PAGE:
The Michigan Department of Health and Human Services (MDHHS) sent a request for proposal (RFP) to design an updated foster parent training curriculum to replace the current educational program required of anyone who is interested in becoming a foster or adoptive parent. MDHHS has granted Eastern Michigan University with $689,200 to revise this program with more current research-based content.
Leading the project will be EMU's very own Dr. Sarah Shea, Associate Professor at the School of Social Work, Dr. Jennifer Farley, Assistant Professor at the School of Social Work, and Dr. Jennifer Kellman Fritz, Director of the School of Social Work.
Since 2018, Dr. Sarah Shea has been implementing a pilot with seven counties in Michigan to supplement the current mandatory foster parent training program with infant and early childhood mental health content, which was funded by the Michigan Health Endowment Fund. Through the course of this pilot program, Shea became aware of the need to update the majority of this curriculum that is required for all in the State of Michigan who wish to become a foster parent. When they heard about MDHHS' request for proposal, Doctors Shea, Farley, and Fritz got to work and submitted their proposal.
"The School of Social Work has a commitment to social justice and advocating for all children and families to receive the best possible services and care, therefore, this project was perfect for our mission," Shea said.
For this project, an assessment of all foster and adoptive parent-training models will be conducted. Based on this assessment, it will be identified if these training models or elements can be used in the new curriculum. After this assessment, a curriculum will be written to ensure all elements are identified as essential by MDHHS in the RFP description.
The team will utilize modern research and literature concentrating on the developmental needs of children and youth in foster care, as well as literature discussing age-appropriate and trauma-informed parenting approaches and practices to build on this curriculum development. Measures will be taken to assess whether the curriculum is meeting the needs of the foster and adoptive parents and whether it is successfully conveying important policies and regulations that are required for licensing.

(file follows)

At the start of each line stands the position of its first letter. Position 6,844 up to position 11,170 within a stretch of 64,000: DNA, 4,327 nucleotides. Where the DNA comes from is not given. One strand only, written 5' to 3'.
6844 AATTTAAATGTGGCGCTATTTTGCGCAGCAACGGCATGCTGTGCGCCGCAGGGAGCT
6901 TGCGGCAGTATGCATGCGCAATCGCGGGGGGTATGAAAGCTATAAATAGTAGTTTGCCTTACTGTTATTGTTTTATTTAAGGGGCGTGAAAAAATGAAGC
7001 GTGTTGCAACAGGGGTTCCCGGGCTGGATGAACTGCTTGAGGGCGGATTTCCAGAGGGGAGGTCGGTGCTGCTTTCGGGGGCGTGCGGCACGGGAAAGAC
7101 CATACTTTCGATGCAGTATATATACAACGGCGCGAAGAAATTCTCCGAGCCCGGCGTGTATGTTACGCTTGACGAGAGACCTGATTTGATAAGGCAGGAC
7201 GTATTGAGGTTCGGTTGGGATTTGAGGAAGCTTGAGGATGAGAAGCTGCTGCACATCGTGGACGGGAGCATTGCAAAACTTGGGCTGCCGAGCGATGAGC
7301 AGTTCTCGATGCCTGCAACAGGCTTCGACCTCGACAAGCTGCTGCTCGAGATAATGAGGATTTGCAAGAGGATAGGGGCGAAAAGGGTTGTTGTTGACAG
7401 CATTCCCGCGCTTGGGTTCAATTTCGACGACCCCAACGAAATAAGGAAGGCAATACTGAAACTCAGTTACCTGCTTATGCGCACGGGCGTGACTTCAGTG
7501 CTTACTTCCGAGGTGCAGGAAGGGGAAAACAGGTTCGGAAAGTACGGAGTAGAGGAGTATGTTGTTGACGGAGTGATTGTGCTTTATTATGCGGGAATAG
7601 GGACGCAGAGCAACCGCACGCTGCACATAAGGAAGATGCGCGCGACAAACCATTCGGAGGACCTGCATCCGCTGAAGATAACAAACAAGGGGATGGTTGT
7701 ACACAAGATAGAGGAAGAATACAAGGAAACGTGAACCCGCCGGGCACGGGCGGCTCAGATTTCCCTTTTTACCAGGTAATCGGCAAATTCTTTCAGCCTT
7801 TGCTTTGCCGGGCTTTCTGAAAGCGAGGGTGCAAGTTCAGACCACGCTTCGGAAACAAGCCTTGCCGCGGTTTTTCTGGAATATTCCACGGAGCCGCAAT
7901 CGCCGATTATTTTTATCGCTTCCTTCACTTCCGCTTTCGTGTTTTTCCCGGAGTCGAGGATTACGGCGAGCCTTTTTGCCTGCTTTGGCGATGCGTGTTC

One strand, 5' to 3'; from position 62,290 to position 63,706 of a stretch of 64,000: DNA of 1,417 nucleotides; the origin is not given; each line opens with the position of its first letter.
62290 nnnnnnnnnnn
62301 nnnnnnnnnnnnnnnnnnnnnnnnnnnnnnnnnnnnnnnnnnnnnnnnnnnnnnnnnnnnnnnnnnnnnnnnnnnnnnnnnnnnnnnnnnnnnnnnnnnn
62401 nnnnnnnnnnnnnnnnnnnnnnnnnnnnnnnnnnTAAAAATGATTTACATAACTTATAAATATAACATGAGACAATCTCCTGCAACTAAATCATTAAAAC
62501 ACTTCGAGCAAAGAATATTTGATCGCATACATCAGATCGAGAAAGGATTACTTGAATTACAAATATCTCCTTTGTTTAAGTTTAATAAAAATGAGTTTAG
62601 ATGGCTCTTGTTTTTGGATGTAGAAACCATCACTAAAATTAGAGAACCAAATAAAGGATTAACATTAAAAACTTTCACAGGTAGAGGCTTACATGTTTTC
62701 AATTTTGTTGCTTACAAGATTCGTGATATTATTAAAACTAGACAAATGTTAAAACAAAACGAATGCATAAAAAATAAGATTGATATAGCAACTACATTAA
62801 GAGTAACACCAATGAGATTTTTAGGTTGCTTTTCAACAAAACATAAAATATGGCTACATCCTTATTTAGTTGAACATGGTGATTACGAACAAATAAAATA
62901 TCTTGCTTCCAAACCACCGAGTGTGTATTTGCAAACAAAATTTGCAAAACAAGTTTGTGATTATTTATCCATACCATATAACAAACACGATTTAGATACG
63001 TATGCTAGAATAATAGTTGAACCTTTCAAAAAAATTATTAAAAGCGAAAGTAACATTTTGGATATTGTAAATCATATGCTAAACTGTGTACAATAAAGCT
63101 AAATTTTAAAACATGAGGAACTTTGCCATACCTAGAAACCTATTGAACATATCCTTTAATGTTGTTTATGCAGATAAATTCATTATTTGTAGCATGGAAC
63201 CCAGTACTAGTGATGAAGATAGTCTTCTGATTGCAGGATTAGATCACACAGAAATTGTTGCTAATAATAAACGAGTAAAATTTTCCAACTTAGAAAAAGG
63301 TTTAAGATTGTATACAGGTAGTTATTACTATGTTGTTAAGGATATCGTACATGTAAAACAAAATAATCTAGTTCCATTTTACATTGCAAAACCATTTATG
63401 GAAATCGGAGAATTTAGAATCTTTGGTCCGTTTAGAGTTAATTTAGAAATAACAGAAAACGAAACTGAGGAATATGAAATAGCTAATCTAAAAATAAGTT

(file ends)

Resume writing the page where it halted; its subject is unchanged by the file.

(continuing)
During the beginning phases of the new training curriculum, the team and consultants will work to train the pilot trainers. The team will also work with MDHHS to produce a survey to assess the effectiveness of this pilot training.
Once the new curriculum has been finalized, the team will develop “train the trainer” guidelines and criteria that must be met for certification. Ten master trainers in all six regions will then be trained using the set guidelines and a blend of modeling, application, and experiential approaches. Following certification, the master trainers will train regional trainers, who can begin implementing the training.
Students at EMU are encouraged to get involved in this project through the use of their voice.
"We encourage EMU students to use their voices to speak out against harmful stereotypes about children and youth in foster care, foster care parents, and birth parents,“ said Farley. "This curriculum is focused on supporting relationships wherever possible and so it's important for our University community to recognize the value of relationships and the many barriers that exist for families involved with the child welfare system so that they can be a part of the effort to support connections."
The team has worked tremendously hard on this project and they are looking forward to sharing their results.
In the end, they hope that the new curriculum will be able to accomplish a great deal and benefit foster children and parents, as well.
"We hope the new curriculum will provide foster and adoptive parents with a beginning foundation to be able to advocate for the needs of foster care children and youth,“ said Fritz. "Additionally, we want the curriculum to emphasize the importance of relationships and support foster parents' efforts to develop strong connections with the children in their care while also strengthening childrens’ connections with their birth families whenever possible.”